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Turnabout: Should Republicans Employ Their Own Basement Strategy?

Given the president's rapid polling decline, should Republicans execute their own version of hidin’ Biden?

by | Oct 9, 2021 | Articles, Opinion, Politics

It has often been said that when your opponent or enemy is making a hash of things, stumbling, bumbling, unable to get out of their own way, step aside. Don’t interfere. Let the enemy destroy himself.

As Joe Biden sinks to an almost inconceivably low 38% approval less than nine months into his presidency, according to the latest poll by liberal-leaning Quinnipiac, Republicans have largely followed that advice. Perhaps they are relishing the chance to throw the so-called basement strategy right back in the faces of the Democrats who stood on the sidelines in 2020 and just watched as Donald Trump struggled day after day with a country suddenly descending into a deadly pandemic, economic calamity, and widespread racial unrest. Biden hid in his basement, marveling at Trump’s troubles and watching his own dumb luck mount with each COVID-related death, and swept into the White House by default. Would the GOP be well advised to follow the mirror-image strategy for seizing control of Congress in 2022?

New banner Memo - From the Desk of Senior Political Analyst Tim Donner 1Well, why wouldn’t they? Biden’s numbers are an embarrassment to the Democratic Party. He is underwater on every single issue, including his one previous area of strength, his handling of the pandemic, where he now receives 48% approval and 50% disapproval from the 1,000 respondents. This president is at 39% on his handling of the economy, 37% as commander-in-chief, 34% on foreign policy, 28% on Afghanistan, and 23% on dealing with the self-imposed crisis on the southern border. He is at a staggeringly low 34% among the crucial bloc of independent voters.

Perhaps even more devastating are the strikingly low numbers on the very qualities which, we are told, were responsible for Biden’s election: leadership, honesty, and competence. Just 41% in the survey say he has demonstrated good leadership. Only 44% say he is honest; 50% say he isn’t. And in the unkindest cut of all, by a 55%-42% margin, Americans say the Biden administration is incompetent.

Quinnipiac polling analyst Tim Malloy pulled no punches in summarizing the shockingly negative poll: “Battered on trust, doubted on leadership, and challenged on overall competency, President Biden is being hammered on all sides as his approval rating continues its downward slide to a number not seen since the tough scrutiny of the Trump administration.”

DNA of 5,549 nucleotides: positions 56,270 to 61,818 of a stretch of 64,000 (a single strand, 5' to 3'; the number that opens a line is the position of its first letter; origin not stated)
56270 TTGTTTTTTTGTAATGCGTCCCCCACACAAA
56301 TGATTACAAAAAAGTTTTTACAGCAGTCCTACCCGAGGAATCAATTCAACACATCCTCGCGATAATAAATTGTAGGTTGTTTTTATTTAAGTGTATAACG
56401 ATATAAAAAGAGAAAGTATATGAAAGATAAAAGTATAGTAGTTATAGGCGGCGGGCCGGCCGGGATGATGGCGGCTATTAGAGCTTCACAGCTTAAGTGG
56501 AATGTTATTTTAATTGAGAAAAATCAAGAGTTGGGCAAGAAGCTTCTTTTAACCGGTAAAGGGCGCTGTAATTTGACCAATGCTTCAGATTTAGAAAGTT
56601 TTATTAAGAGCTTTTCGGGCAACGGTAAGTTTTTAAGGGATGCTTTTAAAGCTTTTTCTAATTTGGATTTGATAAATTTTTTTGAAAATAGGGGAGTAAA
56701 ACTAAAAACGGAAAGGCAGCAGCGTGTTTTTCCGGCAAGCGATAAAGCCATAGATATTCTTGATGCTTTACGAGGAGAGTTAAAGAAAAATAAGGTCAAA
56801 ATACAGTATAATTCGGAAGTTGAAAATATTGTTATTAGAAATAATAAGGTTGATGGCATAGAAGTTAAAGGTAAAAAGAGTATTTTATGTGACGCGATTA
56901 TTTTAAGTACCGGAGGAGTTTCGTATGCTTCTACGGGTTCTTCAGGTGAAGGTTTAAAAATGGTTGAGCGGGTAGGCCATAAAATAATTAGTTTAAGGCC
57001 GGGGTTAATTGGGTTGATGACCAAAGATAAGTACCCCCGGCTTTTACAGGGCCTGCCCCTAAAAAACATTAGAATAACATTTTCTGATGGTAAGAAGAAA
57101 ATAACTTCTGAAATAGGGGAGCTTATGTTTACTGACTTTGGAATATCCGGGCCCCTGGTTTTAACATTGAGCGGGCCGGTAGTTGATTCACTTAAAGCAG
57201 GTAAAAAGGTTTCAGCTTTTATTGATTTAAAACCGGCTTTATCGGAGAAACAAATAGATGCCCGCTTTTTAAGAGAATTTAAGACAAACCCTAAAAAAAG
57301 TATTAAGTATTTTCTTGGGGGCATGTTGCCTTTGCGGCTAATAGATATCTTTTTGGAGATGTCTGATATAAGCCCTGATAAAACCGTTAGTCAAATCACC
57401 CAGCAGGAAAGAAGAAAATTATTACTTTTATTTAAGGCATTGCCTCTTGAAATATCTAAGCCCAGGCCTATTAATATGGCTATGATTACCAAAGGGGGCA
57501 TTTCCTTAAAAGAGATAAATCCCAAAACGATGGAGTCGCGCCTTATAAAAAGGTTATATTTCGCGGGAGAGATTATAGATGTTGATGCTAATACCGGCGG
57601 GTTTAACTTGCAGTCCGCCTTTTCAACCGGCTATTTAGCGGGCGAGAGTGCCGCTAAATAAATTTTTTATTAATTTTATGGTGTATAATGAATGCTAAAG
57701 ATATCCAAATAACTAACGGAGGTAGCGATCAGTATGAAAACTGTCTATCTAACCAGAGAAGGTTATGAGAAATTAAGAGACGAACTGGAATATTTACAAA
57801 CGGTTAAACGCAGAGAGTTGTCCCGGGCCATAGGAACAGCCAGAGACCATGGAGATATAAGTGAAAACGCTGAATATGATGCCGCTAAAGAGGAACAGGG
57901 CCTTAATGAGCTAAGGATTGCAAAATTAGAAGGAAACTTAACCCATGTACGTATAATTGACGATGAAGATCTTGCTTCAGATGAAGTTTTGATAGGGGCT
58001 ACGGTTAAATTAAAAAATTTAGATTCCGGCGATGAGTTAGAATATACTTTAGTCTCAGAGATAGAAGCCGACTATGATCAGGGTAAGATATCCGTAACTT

As Republicans watch from the sidelines, enjoying the show and tabulating the degree of self-destruction occurring in the ranks of the Democratic Party, they are at a crossroads in approaching the midterms. History has not been kind to first term presidents, whose party loses an average of 28 seats in the House in the succeeding midterm elections. And the GOP needs to pick up just five seats to gain control in ‘22. Add that historical pattern to Biden’s troubles and Democrats’ drive toward socialism, and Republicans will ultimately have the luxury of two possible baseline strategies.

Joe Biden

Joe Biden

Do they stand back, risk-free, and let Biden’s failures and the Democrats’ toxic statements and actions largely speak for themselves? They can afford to play rope-a-dope as Democrats inevitably try fruitlessly to blame them for the problems they themselves have created while in charge of the White House and both branches of Congress.

Or do the Republicans try to run up the score by pounding the Democrats into dust, striving for a huge rather than comfortable victory, at the risk of overplaying their hand? Barring an unforeseen turnaround, they will likely settle on a strategy that, one way or another, highlights the still-sinking fortunes of this administration and the reckless plans of the Democratic Party to control, tax, and spend the country into oblivion.

The GOP has already stood largely silent in the Democrats’ intramural wrangle over trillions of dollars in social spending. And they may ultimately need to do little more than to continue standing on the sidelines, throwing the occasional verbal barb or idea of their own, but mostly assuming the role of not-Democrat or not-Biden. And if they succeed in clawing power back from the Democrats in the House and Senate in 2022, they will have reversed the curse of Biden’s ascent to the presidency on the sole basis of being not-Trump.

~ Read more from Tim Donner.

Read More From Tim Donner

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